41% OF INCOMING MBA CLASSES AT STANFORD, MIT & DUKE ARE FROM OUTSIDE THE U.S.
When it came to women and international students, the portrait of the Class of 2015 is mixed. Four schools reported increased percentages for women and non-U.S. students, while four reported decreases. Harvard, Stanford, Kellogg, and Tuck enrolled more women this year than last, with Wharton boasting the highest percentage at 42% and Haas with the lowest at just 29%. Duke, Berkeley, MIT Sloan, and Wharton had slightly lower enrollments of women this year over last.
The Top Ten schools with the highest percentage of international students are Stanford, MIT, and Duke–all at 41% of this year’s incoming group. The lowest percentage is at Tuck with 32%. The percentage of international students went up this year at Chicago (by four full percentage points to 36%), MIT, Columbia (also by four full percentage points to 36%), and Duke. Percentages fell slightly at Stanford, Wharton, Kellogg, and Tuck.
The numbers also shed a bit more light on Wharton’s application decline. Wharton officials have suggested that the drop was largely due to a new discussion-based admissions test that scared off some applicants who speak English as a second language. Though some admission consultants have pooh-poohed that explanation, the Class of 2015 enrollment stats tend to verify the conclusion the new test put off applicants from outside the U.S. The percentage of international students in Wharton’s Class of 2015, for example, fell to 35% from 38%, but at schools strong in finance that are thought to be direct rivals to Wharton, such as Chicago and Columbia, the percentages of international students in the Class of 2015 rose significantly. At both Chicago and Columbia, international students now make up 36% of the newly entered class, up four percentage points from 32% just a year ago.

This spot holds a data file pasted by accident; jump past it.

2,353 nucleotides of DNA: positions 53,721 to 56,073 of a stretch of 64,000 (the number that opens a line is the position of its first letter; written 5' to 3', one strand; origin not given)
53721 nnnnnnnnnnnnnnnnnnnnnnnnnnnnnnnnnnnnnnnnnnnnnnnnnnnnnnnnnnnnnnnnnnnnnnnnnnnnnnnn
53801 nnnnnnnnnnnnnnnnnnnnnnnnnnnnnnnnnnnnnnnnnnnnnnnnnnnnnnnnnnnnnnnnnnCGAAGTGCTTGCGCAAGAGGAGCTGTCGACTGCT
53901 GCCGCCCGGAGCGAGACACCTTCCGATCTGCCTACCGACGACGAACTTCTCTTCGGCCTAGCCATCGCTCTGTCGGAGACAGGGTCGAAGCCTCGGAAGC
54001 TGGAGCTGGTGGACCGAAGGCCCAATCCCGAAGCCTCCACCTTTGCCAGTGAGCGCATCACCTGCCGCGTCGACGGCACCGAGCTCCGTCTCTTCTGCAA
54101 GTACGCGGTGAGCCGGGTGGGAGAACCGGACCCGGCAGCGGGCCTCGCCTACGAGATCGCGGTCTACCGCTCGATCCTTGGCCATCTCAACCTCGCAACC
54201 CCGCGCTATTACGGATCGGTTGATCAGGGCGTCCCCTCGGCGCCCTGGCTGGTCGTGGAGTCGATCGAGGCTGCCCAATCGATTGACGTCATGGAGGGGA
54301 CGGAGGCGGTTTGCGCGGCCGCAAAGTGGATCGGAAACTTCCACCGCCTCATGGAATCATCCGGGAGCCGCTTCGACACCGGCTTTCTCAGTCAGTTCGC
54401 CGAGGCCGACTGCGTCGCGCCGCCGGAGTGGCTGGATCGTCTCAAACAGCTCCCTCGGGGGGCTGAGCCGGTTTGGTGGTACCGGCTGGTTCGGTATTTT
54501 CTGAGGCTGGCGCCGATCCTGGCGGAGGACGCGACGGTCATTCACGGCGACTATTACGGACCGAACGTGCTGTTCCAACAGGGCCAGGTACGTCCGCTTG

CHICAGO BOOTH MAKING SIGNIFICANT YEAR-OVER-YEAR GAINS
The numbers show that the most significant year-over-year progress is being reported by Chicago Booth. Not only was Booth’s application increase higher than any other top ten business school, this year’s record GMAT and GPA averages put the school just behind Harvard and Stanford. Booth’s 730 GMAT median, in fact, is equal to Harvard Business School’s median for the first time in the school’s history. If not for Wharton’s unusual seven-point jump in average GMAT, a jump that admission consultants claim was a more conscious decision by the school to detract attention from yet another decline in applications, Chicago Booth’s numbers would have exceeded Wharton’s average for the first time.
The uptick in applications at Booth, combined with Wharton’s drop, allowed Booth to trim its acceptance rate to 21%, just a tick better than Wharton’s 22% rate for the Class of 2015. The school’s yield–the percentage of admitted applicants who enroll in the MBA program–is now on par with Wharton as well: 62.5% at Chicago vs. an estimated 65% at Wharton. But the incoming stats for the Class of 2015 fail to capture equally compelling data on graduates.
“We are starting to see changes in the aspirations of our students on the way out,” says Kole. “They just don’t mirror MBA job trends, rather thay are reflecting that Chicago is making a more compelling case for entrepreneurship. It’s not just (Admissions Director) Kurt or me saying we’re good at something. There is something tangible that people can grab onto. We are seeing more people interested in energy and education. That didn’t exist ten years ago. Longer term, we are seeing a broadening of aspirations.”
When Forbes magazine surveyed the Class of 2008 to crank out its most recent return-on-investment ranking of MBA programs, Chicago Booth was second, behind only Stanford University’s Graduate School of Business. It was a surprising showing, particularly given Booth’s long-time reputation in finance which was the most damaged sector in the Great Recession that generally punished Class of 2008 grads. Yet, Chicago Booth alumni reported five-year gains in average salary of $92,600, well above Harvard’s $79,600 or Wharton’s $74,400. “The fact that members of the Class of 2008 are sitting just behind Stanford in ROI tells me there is an enduring value to the Booth degree because so many went into finance,” says Kole. “That is very positive. And the thoughtful applicant is seeing that because 54% of that class went into finance roles in 2008.”